A preliminary estimate shows as many as 50 new cars, trucks and crossovers will make their debut during the annual event, the first big U.S. auto show of the 2013 model year.

On the pros of nuclear power

We should fund nuclear energy research now – or tomorrow we may not be able to turn the lights on.

U.N. International Atomic Energy Agency reports being hacked

The International Atomic Energy Agency acknowledged Tuesday that one of its servers had been hacked after a previously unknown group critical of Israel’s undeclared nuclear weapons program posted contact details for more than 100 experts working for the U.N. nuclear watchdog.

Desertec project puts spotlight on Mena region

Desertec, the ambitious plan to turn Middle East sunshine into clean energy to be exported to Europe, is now looking closely at the energy needs of the Middle East and North Africa (Mena) region.

At the same time, the Arab League has woken up to the potential of alternative energy, and is studying the prospect of energy exports to Europe.

Synthetic fuels could eliminate entire US need for crude oil, create ‘new economy’

(Phys.org)—The United States could eliminate the need for crude oil by using a combination of coal, natural gas and non-food crops to make synthetic fuel, a team of Princeton researchers has found.

Besides economic and national security benefits, the plan has potential environmental advantages. Because plants absorb carbon dioxide to grow, the United States could cut vehicle greenhouse emissions by as much as 50 percent in the next several decades using non-food crops to create liquid fuels, the researchers said.

The Internet Wears Shorts

Far from some meteorological phenomenon, the cloud is in fact a massive collection of warehouses jammed with rows and rows of power-sucking machines.

But once you’ve gotten past the fundamental realization that the cloud is a hulking, polluting, physical thing, there’s another story to tell. It’s the one about how some of the more forward-thinking Internet companies are coming up with wildly creative ways to cut down on all that waste. Facebook is building its latest data center at the edge of the Arctic Circle. An industry consortium is sponsoring a “server roundup” and handing out rodeo belt buckles to the Internet company that can take the largest number of energy-leeching comatose servers offline. And Google has saved huge amounts of energy by allowing its data center workers to wear shorts and T-shirts.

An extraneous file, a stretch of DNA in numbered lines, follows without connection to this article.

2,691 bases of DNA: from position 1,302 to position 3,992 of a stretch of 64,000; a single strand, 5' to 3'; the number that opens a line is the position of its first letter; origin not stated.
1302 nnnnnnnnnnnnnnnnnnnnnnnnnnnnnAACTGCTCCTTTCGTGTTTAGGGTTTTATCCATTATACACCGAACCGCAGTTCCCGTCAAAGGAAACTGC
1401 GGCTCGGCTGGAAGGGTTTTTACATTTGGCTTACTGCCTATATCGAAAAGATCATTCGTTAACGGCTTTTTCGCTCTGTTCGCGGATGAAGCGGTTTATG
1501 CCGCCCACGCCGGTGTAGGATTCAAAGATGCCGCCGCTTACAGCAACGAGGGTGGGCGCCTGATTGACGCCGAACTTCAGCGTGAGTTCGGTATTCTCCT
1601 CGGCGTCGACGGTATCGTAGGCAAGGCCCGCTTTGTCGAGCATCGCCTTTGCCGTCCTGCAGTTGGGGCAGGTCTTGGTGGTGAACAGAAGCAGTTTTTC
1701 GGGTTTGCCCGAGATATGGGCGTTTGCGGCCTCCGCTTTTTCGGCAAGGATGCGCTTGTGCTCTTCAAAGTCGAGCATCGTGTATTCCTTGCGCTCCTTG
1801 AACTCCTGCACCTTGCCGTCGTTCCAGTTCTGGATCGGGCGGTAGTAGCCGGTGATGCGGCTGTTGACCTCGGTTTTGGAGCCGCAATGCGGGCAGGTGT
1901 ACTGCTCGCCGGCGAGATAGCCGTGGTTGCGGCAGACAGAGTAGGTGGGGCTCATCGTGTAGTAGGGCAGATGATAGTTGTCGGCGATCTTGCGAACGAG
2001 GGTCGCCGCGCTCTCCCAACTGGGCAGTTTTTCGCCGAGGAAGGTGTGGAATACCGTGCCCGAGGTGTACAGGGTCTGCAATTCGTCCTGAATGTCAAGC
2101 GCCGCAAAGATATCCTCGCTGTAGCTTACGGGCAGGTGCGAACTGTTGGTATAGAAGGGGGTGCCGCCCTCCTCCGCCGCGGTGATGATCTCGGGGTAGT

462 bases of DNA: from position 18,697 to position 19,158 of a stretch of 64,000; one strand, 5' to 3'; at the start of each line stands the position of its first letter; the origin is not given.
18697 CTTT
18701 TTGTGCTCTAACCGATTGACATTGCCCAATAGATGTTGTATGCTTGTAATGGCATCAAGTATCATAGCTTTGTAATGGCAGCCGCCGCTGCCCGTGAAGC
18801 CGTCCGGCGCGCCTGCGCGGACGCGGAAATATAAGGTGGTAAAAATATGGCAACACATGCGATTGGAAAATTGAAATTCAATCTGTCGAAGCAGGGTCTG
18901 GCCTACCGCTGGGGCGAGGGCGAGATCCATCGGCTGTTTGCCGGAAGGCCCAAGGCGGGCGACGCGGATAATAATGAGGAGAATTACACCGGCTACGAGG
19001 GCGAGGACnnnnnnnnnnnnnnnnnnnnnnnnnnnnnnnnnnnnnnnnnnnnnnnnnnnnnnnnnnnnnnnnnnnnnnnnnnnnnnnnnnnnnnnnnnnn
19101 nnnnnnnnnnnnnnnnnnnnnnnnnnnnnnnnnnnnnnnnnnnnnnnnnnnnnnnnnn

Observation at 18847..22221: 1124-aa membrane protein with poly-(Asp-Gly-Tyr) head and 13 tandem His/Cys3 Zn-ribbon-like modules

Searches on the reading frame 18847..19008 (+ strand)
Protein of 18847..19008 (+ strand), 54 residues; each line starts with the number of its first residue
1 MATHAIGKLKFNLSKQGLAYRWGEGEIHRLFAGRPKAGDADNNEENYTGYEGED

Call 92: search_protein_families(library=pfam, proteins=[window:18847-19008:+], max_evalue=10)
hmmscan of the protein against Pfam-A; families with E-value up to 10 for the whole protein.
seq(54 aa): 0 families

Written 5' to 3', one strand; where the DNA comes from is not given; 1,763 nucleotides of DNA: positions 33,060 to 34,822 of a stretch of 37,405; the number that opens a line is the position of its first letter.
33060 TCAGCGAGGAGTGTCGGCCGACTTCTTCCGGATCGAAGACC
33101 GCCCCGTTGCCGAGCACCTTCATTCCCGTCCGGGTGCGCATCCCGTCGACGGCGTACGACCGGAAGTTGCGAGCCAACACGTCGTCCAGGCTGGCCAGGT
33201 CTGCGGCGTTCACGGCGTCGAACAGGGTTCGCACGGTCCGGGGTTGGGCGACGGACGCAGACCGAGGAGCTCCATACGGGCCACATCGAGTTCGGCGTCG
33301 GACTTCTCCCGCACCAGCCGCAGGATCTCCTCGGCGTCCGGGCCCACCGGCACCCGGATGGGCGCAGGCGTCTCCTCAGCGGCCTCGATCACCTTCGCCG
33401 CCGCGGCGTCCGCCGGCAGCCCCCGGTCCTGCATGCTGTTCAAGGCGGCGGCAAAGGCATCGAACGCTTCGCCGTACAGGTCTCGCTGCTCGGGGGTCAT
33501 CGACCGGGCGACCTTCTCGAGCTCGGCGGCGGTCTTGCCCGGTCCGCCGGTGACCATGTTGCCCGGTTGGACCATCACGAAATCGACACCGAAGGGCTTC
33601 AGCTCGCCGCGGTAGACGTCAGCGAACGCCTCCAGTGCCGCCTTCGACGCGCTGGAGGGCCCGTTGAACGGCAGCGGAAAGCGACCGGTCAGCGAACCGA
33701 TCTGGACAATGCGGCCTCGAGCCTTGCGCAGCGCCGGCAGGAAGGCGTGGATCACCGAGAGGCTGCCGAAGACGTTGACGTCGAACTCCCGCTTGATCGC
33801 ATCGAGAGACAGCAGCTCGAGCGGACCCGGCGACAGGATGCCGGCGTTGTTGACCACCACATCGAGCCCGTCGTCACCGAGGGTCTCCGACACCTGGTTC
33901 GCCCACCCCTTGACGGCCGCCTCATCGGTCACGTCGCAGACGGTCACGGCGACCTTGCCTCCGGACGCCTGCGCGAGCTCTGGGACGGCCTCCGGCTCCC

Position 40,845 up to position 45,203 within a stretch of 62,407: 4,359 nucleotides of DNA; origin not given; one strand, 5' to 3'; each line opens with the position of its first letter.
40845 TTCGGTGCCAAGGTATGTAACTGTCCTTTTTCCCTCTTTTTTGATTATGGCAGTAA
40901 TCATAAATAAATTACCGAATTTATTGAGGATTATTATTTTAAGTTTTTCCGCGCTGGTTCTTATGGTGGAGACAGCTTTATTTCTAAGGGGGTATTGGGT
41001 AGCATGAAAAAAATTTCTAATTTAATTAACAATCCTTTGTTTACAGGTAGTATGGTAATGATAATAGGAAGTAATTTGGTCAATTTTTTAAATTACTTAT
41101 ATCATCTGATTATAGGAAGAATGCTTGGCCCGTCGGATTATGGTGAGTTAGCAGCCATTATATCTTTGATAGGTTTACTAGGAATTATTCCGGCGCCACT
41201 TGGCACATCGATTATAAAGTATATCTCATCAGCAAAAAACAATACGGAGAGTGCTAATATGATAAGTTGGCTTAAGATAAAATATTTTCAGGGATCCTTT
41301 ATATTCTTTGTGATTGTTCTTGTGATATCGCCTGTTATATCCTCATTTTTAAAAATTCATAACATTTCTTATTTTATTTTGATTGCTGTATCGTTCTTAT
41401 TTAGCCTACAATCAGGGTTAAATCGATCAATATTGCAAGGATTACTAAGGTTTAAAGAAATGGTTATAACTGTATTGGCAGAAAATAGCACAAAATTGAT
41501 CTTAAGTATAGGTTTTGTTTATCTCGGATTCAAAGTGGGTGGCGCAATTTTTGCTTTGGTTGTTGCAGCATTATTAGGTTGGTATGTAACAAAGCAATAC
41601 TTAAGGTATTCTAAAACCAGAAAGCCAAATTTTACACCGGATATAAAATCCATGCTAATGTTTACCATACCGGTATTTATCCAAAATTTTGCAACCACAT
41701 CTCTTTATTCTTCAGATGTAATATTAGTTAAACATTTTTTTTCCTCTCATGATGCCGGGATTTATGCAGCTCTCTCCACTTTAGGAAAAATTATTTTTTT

New oil production techniques will speed up climate change

Tar sands projects, fracking and gasification are part of a quest for ‘extreme energy’ puts both workers and the planet at risk

Whatever happened to peak oil? Only a few years ago it was common to hear speculation that global oil production had peaked and would slowly peter out—forcing capitalism to adapt its energy use. But by last year oil production was increasing again, especially in North America.

How the myth of oil abundance impedes progress on climate change

The great fear among those working to address climate change is that the seemingly vast resources of fossil fuels waiting to be burned will send the world hurtling toward certain catastrophe. By invoking fossil fuel abundance, climate activists believe that their argument for a rapid transition to alternative energy is made more persuasive. But, it is poor strategy to reinforce the myth of fossil fuel abundance when doing so actually makes many people less open to such an argument. And, as it turns out, the abundance argument is also contrary to the available data, logic and prudent risk management principles.

Retracing Cuba’s Special Period Crisis

HAVANA TIMES — In Mostoles, Spain, something like the Alamar of Madrid (but with a lot more parks), a collective and self-management initiative known as the “Breaking the Cycle” the Institute of Transition” has carried out work for more than a year.

Over time, the issue of “Peak Oil,” has become the focal point for consolidating a communitarian project since its practice seeks to contribute to post-capitalist social transformation.

Are We Heading Toward Peak Fertilizer?